JA: The problems became apparent in the most unsatisfactory way, which was out on the track with the finished product failing in its designed working environment. That’s not something that we are remotely proud of. It should never happen and we should have seen that the design that we put together was not up to scratch before committing it to manufacture.
The design we produced for the anchor point of one of the legs of the front suspension to the chassis was capable of withstanding the design loads under ideal conditions. Indeed on our first chassis it tested for 1,800 kilometres with no problems. However, in the detail of that joint were undesirable features that meant the strength of the joint could not be guaranteed – when we ran our second chassis the joint failed almost immediately. Really you want a design that is comfortably strong enough, (ie the basic design has a good safety factor) and that every single item you make enjoys the same safety factor.
Having understood the shortcoming of the original design it was a question then of ensuring that we could redesign the anchor as quickly as possible in order to get the car back and up and running for the final winter test. We knew that having suffered the failure on the first day of the middle test that we were not going to be able to put that right inside the four days of that test, but that we had a fighting chance of putting it right for the final test a week later and that’s what we did.
DL: And that required going back to the drawing board…
JA: It required taking the unsatisfactory aspects of that joint design out and replacing them with a different detail that was inherently stronger, but most importantly, if you made ten of them they would all fail at the same load and that load would come with a comfortable safety factor.
DL: Landing 2007 World Champion Kimi Raikkonen as a driver for this season was quite a coup. What do you think attracted him to Lotus and how important do you think his experience and racing style will be to the team’s prospects this year?
JA: Yes, I agree that is quite a coup to have a driver of his class join us. It is very important for a team to have a top notch driver line-up. Look at any of the teams that succeed over the years and it’s very rare that you get a great driver and a crap car or a great car and a crap driver. You have got to try and get a great car and a great driver together. So it is very good news for us.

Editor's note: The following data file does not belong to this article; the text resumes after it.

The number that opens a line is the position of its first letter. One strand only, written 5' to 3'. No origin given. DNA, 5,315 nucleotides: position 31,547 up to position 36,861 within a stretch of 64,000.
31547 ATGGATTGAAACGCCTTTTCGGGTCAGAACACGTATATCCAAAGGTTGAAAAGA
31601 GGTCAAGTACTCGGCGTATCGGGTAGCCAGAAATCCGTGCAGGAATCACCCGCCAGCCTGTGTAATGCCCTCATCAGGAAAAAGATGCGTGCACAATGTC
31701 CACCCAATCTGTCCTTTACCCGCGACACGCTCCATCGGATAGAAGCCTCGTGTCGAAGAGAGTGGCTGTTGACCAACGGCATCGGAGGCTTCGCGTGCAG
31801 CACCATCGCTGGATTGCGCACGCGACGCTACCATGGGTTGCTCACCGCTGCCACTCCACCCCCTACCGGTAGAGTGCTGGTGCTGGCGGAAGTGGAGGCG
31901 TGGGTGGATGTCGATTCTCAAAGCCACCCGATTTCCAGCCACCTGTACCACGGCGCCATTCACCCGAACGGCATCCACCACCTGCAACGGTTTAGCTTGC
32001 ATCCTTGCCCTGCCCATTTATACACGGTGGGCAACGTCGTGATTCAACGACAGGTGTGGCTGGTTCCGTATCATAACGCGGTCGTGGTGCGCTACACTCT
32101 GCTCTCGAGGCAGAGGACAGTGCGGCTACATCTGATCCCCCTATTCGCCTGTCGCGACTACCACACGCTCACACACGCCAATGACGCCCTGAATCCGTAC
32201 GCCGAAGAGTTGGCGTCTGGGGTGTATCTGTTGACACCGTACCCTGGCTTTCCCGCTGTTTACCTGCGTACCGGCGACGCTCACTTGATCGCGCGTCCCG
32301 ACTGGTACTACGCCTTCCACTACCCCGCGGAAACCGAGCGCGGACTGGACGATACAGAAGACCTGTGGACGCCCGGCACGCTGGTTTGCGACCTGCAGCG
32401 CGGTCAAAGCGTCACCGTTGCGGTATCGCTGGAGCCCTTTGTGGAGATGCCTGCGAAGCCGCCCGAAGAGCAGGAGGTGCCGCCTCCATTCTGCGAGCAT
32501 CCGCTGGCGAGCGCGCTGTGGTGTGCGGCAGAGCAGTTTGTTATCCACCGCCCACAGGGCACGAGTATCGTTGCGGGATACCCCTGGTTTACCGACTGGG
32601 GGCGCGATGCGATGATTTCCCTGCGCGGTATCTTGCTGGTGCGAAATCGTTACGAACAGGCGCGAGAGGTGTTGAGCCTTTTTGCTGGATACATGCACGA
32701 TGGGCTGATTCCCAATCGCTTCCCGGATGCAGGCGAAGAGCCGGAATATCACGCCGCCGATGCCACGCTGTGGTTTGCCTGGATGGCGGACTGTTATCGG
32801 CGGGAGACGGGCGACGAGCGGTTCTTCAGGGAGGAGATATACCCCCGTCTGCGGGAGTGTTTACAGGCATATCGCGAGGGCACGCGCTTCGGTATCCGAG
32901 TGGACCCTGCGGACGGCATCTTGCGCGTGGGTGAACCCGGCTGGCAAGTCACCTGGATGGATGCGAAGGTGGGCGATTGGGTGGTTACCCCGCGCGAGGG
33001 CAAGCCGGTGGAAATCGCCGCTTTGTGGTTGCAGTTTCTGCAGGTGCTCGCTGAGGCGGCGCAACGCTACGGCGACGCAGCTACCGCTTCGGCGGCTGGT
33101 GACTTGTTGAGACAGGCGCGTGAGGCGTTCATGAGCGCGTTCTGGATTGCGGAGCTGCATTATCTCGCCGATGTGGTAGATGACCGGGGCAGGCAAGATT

You’d probably have to ask him yourself what attracted him. I can give you my opinion of the kinds of things that are attractive about us.
While we don’t – yet – have the technical resources and depth of some of the bigger teams ahead of us on the grid, we do have a very impressive facility here at Enstone. We have strength in depth on the engineering front which is more than capable of developing into a team that can genuinely have a claim on winning a drivers’ and constructors’ championship. We have owners committed to the long-term and investing in the team to make sure that we are able to operate at the absolute highest level. And we have serious intent with a campaign in which we intend to push ourselves forward, year-on-year, to make sure that we are capable of winning a championship in 2-3 seasons from now.
And all of those intentions are absolutely resolute here at Enstone, in the ownership of the team and amongst the employees and I hope some of that resolution was attractive to Kimi when he decided to join us.
DL: And I guess you are looking for various things, qualities, from the driver?
JA: Yes, you want a few things from a driver. The single most important thing you want is a guy who is fast and consistently fast. Even if he never opened his mouth, never said a word, that gives you a baseline from which to assess everything.
If the guy is a random number generator because he can sometimes go fast, sometimes not, you don’t know whether it’s the driver or the car and you don’t know where to attack the problems. All the great drivers remove that whole area of doubt from the engineering side. You know when he gets in the car he’s going to wring whatever lap time is possible from that car and if it’s not fast enough, it’s because the car is not fast enough. If, for example, tyre wear is too high, it’s because it’s eating the tyres too quickly, it’s not the driver…you want that consistent baseline.